I recently visited the Pacific Northwest’s first cat cafe, Purringtons Cat Lounge in Portland. I visited on a sunny Saturday afternoon with my daughter Zinnia to celebrate her 18th birthday. We both love cats, a love that later led to our love for dogs, so we figured a visit to Purringtons would be a great way to celebrate the day.
We arrived a few minutes before our reserved visit time and ordered matcha tea and a kitty shaped sugar cookie. Reservations to visit the kitties at Purringtons are highly recommended, as the lounge can accommodate a limit on the number of guests at one time in order to prevent the kitties from getting overstimulated.
There are two rooms that guests can visit at Purringtons. The first is a little cafe where you can order beverages and snacks, as well as cat-themed merchandise. You may sit at the bar with your refereshments and watch the kitty lounge through a large window. If you want to visit the cats, you pay an $8 cover charge per guest (which goes toward the care of the adoptable kitties). You get one hour to sit and play or simply watch the cats, which are from Cat Adoption Team, a feline rescue that has been operating in Portland.
The hostess is familiar with the personalities of each cat inside. She explains that the cats are free to come and go as they please, and pointed out a small door that leads to a private room that they may retreat to as they wish.
We weren’t there to adopt a cat, as we have several cats at home, but we did enjoy visiting with those that were there. The atmosphere is calm, clean, and casual. Cat-themed pillows adorn the human furniture and modern cat pieces which will inspire any cat lover. In fact that was one of my primary questions for a later interview via email with Kristen and Sergio Castillo, the proprietors of the cafe.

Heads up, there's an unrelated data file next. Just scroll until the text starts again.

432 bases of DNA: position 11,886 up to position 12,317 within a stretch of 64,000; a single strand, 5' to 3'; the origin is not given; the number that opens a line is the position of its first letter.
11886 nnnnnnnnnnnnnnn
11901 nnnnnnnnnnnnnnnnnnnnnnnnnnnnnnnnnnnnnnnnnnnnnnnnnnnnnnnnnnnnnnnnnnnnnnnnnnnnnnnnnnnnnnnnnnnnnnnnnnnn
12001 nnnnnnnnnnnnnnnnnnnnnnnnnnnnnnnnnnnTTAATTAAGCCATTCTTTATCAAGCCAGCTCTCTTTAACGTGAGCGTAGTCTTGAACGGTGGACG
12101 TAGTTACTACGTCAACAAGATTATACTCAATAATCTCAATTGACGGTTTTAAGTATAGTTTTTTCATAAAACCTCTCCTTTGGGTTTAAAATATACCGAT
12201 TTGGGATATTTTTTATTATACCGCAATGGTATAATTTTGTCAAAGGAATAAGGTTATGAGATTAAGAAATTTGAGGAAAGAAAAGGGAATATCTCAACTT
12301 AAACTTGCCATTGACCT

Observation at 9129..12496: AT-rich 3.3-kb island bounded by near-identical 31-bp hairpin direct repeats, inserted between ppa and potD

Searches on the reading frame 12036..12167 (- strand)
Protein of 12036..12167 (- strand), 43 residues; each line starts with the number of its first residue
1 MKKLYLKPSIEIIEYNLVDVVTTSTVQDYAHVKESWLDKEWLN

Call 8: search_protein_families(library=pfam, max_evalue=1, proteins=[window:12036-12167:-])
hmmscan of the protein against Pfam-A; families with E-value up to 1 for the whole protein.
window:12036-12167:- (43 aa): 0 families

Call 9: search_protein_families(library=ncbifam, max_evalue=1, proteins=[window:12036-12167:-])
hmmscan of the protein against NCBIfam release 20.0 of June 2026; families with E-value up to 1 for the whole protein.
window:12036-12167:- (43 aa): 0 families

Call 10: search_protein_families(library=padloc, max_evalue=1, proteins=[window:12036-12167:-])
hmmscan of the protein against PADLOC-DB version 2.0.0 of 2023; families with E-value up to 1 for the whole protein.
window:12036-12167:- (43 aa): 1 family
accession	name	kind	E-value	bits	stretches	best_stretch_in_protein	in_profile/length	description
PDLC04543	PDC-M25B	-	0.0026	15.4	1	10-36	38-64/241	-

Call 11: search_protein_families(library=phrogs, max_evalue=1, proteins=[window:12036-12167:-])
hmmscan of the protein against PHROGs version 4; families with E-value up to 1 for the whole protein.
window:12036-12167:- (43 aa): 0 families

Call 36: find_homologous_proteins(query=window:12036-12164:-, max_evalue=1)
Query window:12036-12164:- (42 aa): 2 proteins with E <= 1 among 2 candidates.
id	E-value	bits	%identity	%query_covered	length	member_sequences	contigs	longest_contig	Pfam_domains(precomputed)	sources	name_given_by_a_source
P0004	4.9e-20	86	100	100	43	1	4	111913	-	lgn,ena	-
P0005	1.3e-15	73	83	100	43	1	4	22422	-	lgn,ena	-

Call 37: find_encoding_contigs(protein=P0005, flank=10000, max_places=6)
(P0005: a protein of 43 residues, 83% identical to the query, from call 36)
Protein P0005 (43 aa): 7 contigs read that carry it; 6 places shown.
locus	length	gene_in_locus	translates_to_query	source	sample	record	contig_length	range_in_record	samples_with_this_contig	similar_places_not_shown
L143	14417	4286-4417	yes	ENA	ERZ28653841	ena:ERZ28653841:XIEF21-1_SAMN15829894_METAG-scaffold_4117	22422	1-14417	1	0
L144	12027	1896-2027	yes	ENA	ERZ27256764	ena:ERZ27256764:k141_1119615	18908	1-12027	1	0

Kezia Willingham for Catster: What gave you the idea to start a cat cafe in Portland? What was your vision?
Kristen Castillo for Purringtons: I had an epiphany when I saw a video of Café des Chats in Paris in October 2013. I started researching the very next day. My husband and I knew this model would fit well in Portland culture. Our hope is that it will be a uniquely Portland destination, like Powell’s Books and the Japanese Garden.
How did you choose the name?
Over burgers with Sergio. It was originally going to be called the Petting Parlor but we were having a hard time finding a location in a older building with a parlor feel, so that’s what happened.
How did you decide which adoption agency to work with? What do potential adopters need to know about your process?
Lots of suggestions and research pointed us to this wonderful organization. They have such wide reaching resources and help cats from all across the country. It’s really working out quite nicely. [As of July 22, Purringtons had found homes for 52 cats.]
We insist that cats be indoors at all times. We also insist on no declawing. Renters must have landlord permission — and these are meant to be lifelong homes. A profile form is filled out and an appointment is made to conduct the adoption. We don’t do same day adoptions. It takes about 45 minutes and you are on your way home with your new buddy!